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America Looks to Build, Strengthen Partnerships in Africa

Gerald Scroop

September 30, 2020

America will maintain partnerships with like-minded nations in Africa, Defense Secretary Dr. Mark T. Esper said today at the North Africa American Cemetery in Carthage, Tunisia.

U.S. service members will stand by their allies to make the sacrifices of previous generations matter.

Men walk through a cemetery.

The cemetery is the final resting place of more than 2,800 American men and women who fought in North Africa during World War II. The names of more than 3,700 Americans missing in action are carved into a wall facing the graves.

"These soldiers, sailors, airmen, Marines, Coast Guardsmen, and merchant mariners fought alongside our partners and friends, living up to their sworn oath to defend the Constitution and the United States, against the forces of evil, in the North African campaign," Esper said in the remarks after he placed a wreath at the site. "Not only did they make the ultimate sacrifice for our freedoms today, but their experiences in combat also taught us vital lessons that hold true nearly eight decades later — lessons that we must keep close in the years ahead."

The U.S. troops were part of Operation Torch, launched in November 1942 in Morocco and Algeria. The combat against German and Italian troops went back and forth and it wasn't until May 1943 that the Axis forces were defeated here in Tunisia. "(The victory) secured North Africa and the Mediterranean's strategic supply routes, and positioned the allies to liberate Europe," the secretary said. "Importantly, our victory demonstrated the power of like-minded nations standing arm-in-arm in the campaign against tyranny, and taught us that the way to win is to fight together."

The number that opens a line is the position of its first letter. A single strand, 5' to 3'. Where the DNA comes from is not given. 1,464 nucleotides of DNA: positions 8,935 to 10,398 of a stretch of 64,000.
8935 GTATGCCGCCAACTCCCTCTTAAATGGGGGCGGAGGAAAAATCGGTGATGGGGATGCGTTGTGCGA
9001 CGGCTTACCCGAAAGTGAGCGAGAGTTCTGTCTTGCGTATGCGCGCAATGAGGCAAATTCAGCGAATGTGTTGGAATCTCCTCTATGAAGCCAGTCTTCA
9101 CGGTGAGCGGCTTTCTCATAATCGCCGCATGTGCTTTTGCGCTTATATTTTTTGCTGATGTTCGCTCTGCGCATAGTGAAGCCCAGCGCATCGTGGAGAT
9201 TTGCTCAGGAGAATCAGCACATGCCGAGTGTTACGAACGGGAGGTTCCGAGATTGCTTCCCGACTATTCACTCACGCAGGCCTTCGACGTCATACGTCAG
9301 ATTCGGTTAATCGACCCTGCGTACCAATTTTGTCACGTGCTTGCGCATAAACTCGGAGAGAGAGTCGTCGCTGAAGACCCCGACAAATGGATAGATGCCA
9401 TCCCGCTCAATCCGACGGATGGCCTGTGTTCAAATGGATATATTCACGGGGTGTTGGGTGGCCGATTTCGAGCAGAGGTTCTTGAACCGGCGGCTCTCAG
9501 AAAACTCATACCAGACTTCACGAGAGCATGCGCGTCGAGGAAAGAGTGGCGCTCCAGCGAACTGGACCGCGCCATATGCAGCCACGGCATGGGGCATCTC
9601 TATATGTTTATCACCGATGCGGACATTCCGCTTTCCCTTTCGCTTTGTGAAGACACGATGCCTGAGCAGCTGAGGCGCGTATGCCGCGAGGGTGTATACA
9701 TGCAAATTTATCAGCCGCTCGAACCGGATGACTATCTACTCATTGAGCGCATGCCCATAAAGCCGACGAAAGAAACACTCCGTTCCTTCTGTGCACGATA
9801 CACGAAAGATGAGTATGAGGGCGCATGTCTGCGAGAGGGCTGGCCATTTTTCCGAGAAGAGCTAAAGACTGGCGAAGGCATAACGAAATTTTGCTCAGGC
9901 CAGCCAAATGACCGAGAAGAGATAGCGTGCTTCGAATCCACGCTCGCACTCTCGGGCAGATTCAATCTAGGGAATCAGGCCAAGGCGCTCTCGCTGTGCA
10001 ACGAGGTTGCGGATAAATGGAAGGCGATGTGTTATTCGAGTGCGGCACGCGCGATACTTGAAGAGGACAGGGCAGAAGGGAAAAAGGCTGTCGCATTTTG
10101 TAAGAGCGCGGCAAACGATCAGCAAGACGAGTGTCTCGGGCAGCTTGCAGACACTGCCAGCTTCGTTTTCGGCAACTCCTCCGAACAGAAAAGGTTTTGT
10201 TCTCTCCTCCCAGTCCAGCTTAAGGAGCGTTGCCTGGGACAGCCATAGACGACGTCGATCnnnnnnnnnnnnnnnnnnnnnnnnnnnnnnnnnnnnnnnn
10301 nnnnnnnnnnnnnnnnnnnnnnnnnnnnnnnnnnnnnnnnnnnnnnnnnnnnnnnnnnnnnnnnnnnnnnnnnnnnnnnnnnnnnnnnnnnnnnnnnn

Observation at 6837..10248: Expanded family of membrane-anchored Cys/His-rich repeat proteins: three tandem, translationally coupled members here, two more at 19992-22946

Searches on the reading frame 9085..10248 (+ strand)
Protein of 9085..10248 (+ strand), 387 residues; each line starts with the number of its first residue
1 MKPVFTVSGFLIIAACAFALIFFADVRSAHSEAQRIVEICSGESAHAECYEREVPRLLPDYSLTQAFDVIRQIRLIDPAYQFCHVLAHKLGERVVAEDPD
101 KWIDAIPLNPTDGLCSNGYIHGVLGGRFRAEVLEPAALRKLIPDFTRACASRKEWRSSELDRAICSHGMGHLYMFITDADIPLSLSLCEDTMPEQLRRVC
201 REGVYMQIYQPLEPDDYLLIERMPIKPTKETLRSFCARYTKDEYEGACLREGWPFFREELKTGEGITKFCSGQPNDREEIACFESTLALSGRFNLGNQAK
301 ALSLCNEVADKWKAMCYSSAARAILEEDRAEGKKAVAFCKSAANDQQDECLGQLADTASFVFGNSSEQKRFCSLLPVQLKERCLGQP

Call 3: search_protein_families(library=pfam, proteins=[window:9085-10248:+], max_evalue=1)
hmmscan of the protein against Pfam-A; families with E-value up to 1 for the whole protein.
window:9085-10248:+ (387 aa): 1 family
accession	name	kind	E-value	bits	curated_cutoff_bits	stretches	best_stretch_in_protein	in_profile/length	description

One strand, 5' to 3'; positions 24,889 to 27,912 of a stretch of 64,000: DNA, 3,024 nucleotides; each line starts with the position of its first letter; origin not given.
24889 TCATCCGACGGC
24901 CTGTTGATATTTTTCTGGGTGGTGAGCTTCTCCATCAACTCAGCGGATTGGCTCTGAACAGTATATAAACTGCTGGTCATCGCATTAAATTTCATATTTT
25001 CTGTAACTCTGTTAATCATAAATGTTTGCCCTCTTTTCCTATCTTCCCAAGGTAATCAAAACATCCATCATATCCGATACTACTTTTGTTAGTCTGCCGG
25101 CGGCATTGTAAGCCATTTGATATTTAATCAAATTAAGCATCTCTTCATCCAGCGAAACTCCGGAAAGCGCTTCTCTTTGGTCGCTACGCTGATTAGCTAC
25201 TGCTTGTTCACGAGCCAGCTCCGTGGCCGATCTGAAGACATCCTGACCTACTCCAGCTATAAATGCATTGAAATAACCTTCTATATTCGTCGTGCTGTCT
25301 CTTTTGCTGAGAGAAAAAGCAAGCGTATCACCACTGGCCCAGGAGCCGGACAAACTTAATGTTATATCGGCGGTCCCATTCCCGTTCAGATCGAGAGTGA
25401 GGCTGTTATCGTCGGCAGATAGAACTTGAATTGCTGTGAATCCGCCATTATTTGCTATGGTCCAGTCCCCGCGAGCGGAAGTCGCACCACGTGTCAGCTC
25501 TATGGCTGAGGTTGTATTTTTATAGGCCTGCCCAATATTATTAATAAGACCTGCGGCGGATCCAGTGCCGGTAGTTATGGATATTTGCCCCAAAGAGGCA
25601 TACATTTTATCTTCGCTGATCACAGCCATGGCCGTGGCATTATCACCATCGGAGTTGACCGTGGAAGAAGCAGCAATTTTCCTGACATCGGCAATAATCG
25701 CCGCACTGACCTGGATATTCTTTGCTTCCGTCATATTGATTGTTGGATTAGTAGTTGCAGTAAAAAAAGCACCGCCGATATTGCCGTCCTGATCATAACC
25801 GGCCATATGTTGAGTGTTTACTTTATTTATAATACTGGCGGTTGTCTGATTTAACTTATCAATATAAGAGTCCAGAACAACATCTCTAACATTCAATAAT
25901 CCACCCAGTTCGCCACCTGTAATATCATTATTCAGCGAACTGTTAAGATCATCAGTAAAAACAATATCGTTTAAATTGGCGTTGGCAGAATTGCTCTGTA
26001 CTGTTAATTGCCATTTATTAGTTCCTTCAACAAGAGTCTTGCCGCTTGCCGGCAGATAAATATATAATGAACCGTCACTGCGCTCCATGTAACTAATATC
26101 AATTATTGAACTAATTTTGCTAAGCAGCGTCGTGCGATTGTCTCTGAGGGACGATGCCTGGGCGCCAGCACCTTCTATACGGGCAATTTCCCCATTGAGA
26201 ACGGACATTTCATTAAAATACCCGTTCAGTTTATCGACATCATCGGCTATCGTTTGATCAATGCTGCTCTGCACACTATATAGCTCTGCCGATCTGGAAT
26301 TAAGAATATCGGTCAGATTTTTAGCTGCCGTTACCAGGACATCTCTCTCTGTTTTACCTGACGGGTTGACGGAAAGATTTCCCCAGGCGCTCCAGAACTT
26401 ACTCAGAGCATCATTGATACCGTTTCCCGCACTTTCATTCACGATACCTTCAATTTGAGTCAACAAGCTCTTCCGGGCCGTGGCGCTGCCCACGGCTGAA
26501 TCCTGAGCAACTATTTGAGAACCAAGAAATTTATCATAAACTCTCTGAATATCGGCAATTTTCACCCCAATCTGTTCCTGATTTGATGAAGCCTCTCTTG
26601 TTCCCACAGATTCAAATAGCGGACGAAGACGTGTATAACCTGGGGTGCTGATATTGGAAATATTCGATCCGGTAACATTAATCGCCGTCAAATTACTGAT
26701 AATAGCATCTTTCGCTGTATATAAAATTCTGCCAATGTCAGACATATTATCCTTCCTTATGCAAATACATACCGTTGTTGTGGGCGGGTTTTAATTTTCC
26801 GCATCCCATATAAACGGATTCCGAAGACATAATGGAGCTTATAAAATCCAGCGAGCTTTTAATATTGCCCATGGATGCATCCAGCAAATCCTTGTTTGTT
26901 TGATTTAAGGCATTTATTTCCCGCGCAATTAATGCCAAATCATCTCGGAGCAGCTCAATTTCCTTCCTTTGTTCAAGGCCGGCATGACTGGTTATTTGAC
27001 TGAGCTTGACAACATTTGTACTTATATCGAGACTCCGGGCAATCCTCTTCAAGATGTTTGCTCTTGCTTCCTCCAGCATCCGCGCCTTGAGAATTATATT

The horrendous losses of World War II and the allies collective success led to the creation of a post-war international order that has secured peace, stability and prosperity around the world for the past 75 years, the secretary said. 

But that global order — based on shared values of liberty, the rule of law, human rights and national sovereignty is under pressure in this new era of great power competition, Esper warned. 

"Today, our strategic competitors China and Russia continue to intimidate and coerce their neighbors while expanding their authoritarian influence worldwide, including on this continent," he said. "At the same time, violent extremists continue to pose a threat not only to regional stability, but also to our homeland. The United States' enduring partnership with like-minded countries — including here in North Africa — is key to addressing these challenges." 

China is attempting to divide natural allies and put in place a new set of rules that answer to Beijing. Russia is trying to assert its power by acting as a spoiler in Europe but also in neighboring Libya and in Syria. 

The effort to counter this requires a whole-of-government approach, but the Defense Department has a role to play. DOD is working to strengthen partners' defense capabilities and blunt transnational threats, Esper said. "We help degrade violent extremist organizations, and deliver humanitarian aid and disaster relief to local communities," he said. "And, together we continue to counter the malign, coercive and predatory behavior of Beijing and Moscow, meant to undermine African institutions, erode national sovereignty, create instability and exploit resources throughout the region."

The United States is doing this work "in good faith and with a sincere aspiration for a more secure, stable and prosperous Africa," the secretary said. This work includes political and economic development marked by free, fair, and reciprocal trade and investment — and respect for the sovereignty of all nations. 

"As the global partner of choice, the United States will continue to deepen our alliances and partnerships across the continent, including with Tunisia, where your democratic government and sovereignty have made much of our work in the region possible," he said. "We look forward to expanding this relationship to help Tunisia protect its maritime ports and land borders, deter terrorism, and keep the corrosive efforts of autocratic regimes out of your country — as we build closer ties in the spirit and service of those who first set us on this path."

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